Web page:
Assassin’s Creed 3

*Native american gibberish*

The Assassin’s Creed series follows the ancient conspiracy between the Knights Templar (bad guys) and the Assassins (good guys), as their intricate, shadowy, and Greek mythology-based plots converge around the protagonist, Percy Jackson – I mean, Desmond – who uses ill-defined technology to relive the memories of his ancestors through the medium of open-world, stealth-heavy RPGs.

The series is probably the perfect cross-section of how the notoriously fickle triple-A gaming industry has changed over the past console generation. The first game, a 2007 trip to the 12th century Middle East, was praised for its unique concept and excellent design, which was enough to overshadow its lackluster gameplay and confusing story. The sequel came out in late 2009, and iterated on the original concept by moving the time period to the more recognizable Renaissance-era Italy, while also shoring up the gameplay issues and having a more coherent and basic plot.

And then the critical and financial success of the series started to cause problems. I’ll say up front that I’m perfectly fine with supplemental material for sprawling franchises like this – providing more information or gameplay for fans who want it while not being necessary for the casual player’s enjoyment of the central games.

From what I can tell, Ubisoft have the first aspect down pat, but are still struggling a bit with the second. Between numbers 2 and 3 we’ve had no less than six tie-in games, with a seventh released alongside the latter (most of which contain pivotal story elements, and none of which I’ve played), in addition to a slew of novels, comic books, short films, and other mounds of Styrofoam packing peanuts, surrounding a package – the real, serious, numbered games – that I actually quite enjoy. (more…)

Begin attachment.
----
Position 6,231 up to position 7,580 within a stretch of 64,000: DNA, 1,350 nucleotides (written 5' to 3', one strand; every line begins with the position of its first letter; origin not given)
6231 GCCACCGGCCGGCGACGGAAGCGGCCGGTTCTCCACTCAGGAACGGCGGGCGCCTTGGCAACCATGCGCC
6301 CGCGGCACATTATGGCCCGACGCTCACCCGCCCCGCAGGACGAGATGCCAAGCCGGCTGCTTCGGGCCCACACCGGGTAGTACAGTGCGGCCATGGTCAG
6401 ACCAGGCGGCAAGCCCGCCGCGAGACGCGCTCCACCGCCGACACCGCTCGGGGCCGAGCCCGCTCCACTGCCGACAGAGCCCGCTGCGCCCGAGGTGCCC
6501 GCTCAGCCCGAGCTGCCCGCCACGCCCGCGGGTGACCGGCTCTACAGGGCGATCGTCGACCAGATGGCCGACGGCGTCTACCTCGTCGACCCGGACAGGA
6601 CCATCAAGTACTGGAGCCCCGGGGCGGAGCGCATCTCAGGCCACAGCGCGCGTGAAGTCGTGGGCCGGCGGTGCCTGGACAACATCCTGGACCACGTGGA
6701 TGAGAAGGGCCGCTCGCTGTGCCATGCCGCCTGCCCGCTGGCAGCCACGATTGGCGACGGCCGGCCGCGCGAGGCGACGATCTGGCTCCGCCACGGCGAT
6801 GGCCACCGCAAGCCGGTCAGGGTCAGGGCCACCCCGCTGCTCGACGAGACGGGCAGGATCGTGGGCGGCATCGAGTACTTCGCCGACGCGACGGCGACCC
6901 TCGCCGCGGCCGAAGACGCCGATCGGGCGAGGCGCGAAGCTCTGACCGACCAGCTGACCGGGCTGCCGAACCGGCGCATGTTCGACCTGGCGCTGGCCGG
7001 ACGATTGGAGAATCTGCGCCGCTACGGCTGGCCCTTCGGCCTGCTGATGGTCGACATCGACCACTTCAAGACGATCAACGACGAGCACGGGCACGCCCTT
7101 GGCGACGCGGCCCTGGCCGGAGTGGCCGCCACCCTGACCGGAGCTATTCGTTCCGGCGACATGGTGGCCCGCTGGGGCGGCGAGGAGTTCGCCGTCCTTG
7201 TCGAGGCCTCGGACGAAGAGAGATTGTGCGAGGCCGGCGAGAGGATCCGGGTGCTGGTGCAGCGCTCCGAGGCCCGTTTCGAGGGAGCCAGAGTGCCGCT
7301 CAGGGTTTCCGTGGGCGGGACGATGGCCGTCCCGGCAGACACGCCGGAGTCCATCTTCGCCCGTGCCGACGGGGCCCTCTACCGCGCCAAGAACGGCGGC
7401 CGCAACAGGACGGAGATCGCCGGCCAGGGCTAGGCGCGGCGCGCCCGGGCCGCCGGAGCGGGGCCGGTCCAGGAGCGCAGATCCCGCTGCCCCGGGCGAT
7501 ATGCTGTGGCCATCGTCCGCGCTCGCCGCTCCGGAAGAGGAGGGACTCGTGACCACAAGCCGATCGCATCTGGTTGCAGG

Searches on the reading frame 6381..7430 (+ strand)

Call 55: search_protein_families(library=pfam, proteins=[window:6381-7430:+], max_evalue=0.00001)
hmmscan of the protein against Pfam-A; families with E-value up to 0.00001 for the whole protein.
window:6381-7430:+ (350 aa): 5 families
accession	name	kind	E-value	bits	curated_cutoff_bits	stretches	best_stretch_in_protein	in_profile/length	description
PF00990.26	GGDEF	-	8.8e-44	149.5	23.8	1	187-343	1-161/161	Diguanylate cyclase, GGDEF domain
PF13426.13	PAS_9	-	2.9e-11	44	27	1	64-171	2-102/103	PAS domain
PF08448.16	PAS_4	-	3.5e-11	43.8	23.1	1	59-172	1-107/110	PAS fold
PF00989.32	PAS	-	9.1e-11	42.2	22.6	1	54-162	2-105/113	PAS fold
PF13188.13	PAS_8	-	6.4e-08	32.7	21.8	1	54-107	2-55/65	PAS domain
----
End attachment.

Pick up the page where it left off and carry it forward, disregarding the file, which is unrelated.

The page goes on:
Argo. The true story of a 1980 CIA operation to mitigate the Iranian hostage crisis, and a narrative that, if you substituted Gellerese for Arabic, would be indistinguishable from a Mission: Impossible episode.

And, according to the AMPAS, the capital-letter Best Motion Picture of 2012. This is gonna be a hard one, folks. My reaction to the movie is one of mild approval – I like it, but not nearly enough to really care about it. And so, not only is this going to be really hard to review, but it’s going to be even harder to write jokes about.

Argo is well made, well acted, and well written, but it lacks any sort of signature or specific style to set it apart from the crowd. It’s a good movie, but it definitely won’t be remembered as the best that 2012 had to offer, because it just didn’t capture the same magic that we got from offerings like The Avengers or Skyfall.